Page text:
Saturday, September 17, 2016

Led Zeppelin - BBC Sessions (Atlantic, 2016)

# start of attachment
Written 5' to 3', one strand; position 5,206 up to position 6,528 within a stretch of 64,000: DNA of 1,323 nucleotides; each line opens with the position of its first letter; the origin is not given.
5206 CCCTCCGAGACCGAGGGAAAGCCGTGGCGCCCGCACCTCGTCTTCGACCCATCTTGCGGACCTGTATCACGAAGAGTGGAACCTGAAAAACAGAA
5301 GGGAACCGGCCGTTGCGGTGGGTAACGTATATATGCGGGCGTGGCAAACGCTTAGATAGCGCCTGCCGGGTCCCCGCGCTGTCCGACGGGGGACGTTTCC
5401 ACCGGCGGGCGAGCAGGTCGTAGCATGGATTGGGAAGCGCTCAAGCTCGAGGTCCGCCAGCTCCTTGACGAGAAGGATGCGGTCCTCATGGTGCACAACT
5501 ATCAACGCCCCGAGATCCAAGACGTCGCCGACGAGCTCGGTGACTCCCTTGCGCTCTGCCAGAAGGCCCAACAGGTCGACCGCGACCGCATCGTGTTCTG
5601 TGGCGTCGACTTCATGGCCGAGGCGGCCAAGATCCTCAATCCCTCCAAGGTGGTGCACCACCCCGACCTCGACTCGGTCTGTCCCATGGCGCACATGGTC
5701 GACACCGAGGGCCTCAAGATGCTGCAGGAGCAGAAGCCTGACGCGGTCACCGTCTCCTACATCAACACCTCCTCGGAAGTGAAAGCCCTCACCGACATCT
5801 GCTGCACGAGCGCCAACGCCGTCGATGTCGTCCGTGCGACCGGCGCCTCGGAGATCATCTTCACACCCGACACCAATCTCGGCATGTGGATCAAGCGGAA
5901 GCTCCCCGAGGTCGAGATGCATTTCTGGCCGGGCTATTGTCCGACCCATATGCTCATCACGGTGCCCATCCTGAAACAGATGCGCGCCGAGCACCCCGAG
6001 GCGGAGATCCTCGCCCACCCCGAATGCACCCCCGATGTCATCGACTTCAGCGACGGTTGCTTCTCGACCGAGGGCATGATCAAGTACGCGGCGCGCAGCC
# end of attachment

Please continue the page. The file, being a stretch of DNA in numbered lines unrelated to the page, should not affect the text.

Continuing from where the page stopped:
This is an update and expansion of the 1997 release with the music handpicked and re-mastered by Jimmy Page, adding another disc’s work of unreleased material, making it a fine collection of the mighty Zeppelin during their lean and hungry early years 1969-1971. They are steeped in the blues during this period, borrowing and in some cases even lifting wholesale from the past masters in their creation of their music. White-hot blues manifests itself on impressive versions of “Travelling Riverside Blues” and their version of Otis Rush’s swaggering “I Can’t Quit You Baby.” There own material is as impressive as their covers with “Whole Lotta Love” witnessing Plant’s erotic moaning against Jimmy Page’s scalding guitar riff’s and John Bonham’s thunderous drumming. Sewing together the shorter sessions that the group played for radio leads to improvised jams like “Something Else” which apes Eddie Cochran to fine effect, especially with John Paul Jones adding barroom piano to the mix. There are several versions of “Communication Breakdown” seemingly played at each session, but it is interesting to see how the song evolves and tightens to a blast of pure energy by the end. It’s a riot to hear them go from that song into another slow jam of “I Can’t Quit You Baby.” The addition of multiple versions of songs is worthwhile, since it shows how their band evolved when playing both their original material, but blues standards as well. The music becomes heavier and more powerful as time moves forward, with elements of psychedelia creeping in as the bluesy “You Shook Me” is twisted and alerted as the band adlibs and improvises, and Plant adds some generous harmonica. There is some epic bass playing laying the foundation for “How Many More Times” which sets the stage for Page and Plant to take flight and play off of one another. Plant improvises lyrics (clichés, but they work) and Page responds with thunderous riffs, ending up quoting Albert King’s “The Hunter.” The group tears into “Immigrant Song” with enthusiastic abandon then rip into the popular “Heartbreaker” before a very excited studio audience. Subtle guitar explorations and eruptions echo throughout “Since I’ve Been Loving You” that show that the band is capable of moments of delicacy amidst the bombast, also demonstrated on the obligatory “Stairway to Heaven” and “Goin’ to California.” Overall this is a very interesting set and will be a treat to hardcore fans of the band. BBC Sessions -

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